The Alliance for Democracy (Aford) has criticised Malawi President Joyce Banda’s proposed Farm Inputs Subsidy Programme (Fisp), describing it as “unconstitutional.”
In a press release The Nation has seen, Aford calls on government to consider implementing a universal subsidy programme to replace the current Fisp, instead of creating a parallel programme.
Banda recently announced that she will introduce a parallel Fisp, saying the current initiative is not benefitting everyone.
If implemented, the parallel Fisp will see beneficiaries getting farm inputs on loan.
But Aford says the President should identify and rectify flaws in the existing Fisp.
“The President has vowed, and in her own words ‘whether one likes it or not’ to run a parallel Fisp using financial support from her many “friends”.
“In this alternative programme, she intends to give out the farm inputs on loan to the beneficiaries. In the first instance, we observe that the tone and demeanour of her speech carries tyrannical overtones, a tinge of the dreaded Executive arrogance…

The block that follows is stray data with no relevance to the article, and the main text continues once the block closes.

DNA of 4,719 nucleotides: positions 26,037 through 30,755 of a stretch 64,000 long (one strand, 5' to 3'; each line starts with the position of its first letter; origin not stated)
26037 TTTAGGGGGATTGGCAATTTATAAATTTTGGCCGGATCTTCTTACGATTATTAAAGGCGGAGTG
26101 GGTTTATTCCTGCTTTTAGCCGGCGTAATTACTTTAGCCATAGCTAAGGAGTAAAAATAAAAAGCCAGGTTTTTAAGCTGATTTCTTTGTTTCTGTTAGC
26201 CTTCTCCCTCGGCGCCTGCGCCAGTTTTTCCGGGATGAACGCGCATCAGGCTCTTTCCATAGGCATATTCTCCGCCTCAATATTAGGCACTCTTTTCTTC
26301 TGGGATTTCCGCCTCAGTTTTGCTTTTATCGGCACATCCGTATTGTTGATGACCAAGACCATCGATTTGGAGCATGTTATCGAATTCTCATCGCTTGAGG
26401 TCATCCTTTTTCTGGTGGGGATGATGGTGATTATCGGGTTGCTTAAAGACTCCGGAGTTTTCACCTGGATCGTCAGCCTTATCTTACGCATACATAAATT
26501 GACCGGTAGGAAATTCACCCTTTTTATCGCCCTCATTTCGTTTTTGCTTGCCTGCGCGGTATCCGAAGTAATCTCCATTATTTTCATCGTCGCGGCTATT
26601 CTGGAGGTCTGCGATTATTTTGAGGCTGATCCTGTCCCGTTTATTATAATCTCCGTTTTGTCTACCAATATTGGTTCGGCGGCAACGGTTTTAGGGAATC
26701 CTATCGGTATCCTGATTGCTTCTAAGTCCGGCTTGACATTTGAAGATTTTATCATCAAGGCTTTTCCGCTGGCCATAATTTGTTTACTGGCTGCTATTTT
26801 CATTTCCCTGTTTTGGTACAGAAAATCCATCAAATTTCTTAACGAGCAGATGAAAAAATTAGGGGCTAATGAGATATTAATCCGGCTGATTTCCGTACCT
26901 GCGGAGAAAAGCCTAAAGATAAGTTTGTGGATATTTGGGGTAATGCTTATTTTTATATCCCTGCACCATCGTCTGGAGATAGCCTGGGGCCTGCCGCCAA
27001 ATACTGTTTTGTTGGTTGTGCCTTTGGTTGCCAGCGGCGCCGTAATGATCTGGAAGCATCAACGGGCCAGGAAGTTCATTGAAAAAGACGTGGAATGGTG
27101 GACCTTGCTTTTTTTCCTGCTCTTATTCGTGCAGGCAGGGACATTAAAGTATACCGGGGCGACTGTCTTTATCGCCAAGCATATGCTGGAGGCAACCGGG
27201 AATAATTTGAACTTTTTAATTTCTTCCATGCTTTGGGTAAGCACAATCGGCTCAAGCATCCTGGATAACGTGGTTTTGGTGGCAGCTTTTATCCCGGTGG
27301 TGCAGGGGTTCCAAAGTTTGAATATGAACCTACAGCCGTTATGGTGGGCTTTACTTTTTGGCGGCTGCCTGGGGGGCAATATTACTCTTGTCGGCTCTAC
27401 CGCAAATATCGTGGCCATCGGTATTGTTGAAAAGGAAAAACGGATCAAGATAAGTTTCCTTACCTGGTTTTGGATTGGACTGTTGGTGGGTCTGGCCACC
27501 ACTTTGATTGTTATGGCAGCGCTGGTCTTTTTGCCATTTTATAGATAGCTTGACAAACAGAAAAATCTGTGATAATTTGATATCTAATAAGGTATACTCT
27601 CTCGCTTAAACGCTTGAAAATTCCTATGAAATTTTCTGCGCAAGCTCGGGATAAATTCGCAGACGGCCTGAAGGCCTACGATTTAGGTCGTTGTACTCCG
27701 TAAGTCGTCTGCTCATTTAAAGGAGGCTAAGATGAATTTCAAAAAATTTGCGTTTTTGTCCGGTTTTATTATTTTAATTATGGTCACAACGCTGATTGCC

“The prudent thing to do should be to apply a logical approach of first identifying and rectifying the disastrous areas that rendered the existing programme a failure. Only when that process proves ineffective can the President consider a substitute programme,” reads the statement.
Aford identifies poor policy guidelines and disregard for principles of transparency and accountability by both the Executive and Legislature as the main reasons that have led to the distortion of the original intention of the targeted subsidy programme.
“Creation of a parallel Fisp is against the Constitution of Malawi because she is creating a shadow treasury designed to aid her shadow network in pursuit of her private schemes,” reads the statement signed by Aford spokesperson Dan Msowoya.
In view of this, Aford calls on government to replace Fisp with the universal programme.
Minister of Information and Civic Education Moses Kunkuyu asked for a questionnaire on Monday which he did not respond to as we went to press.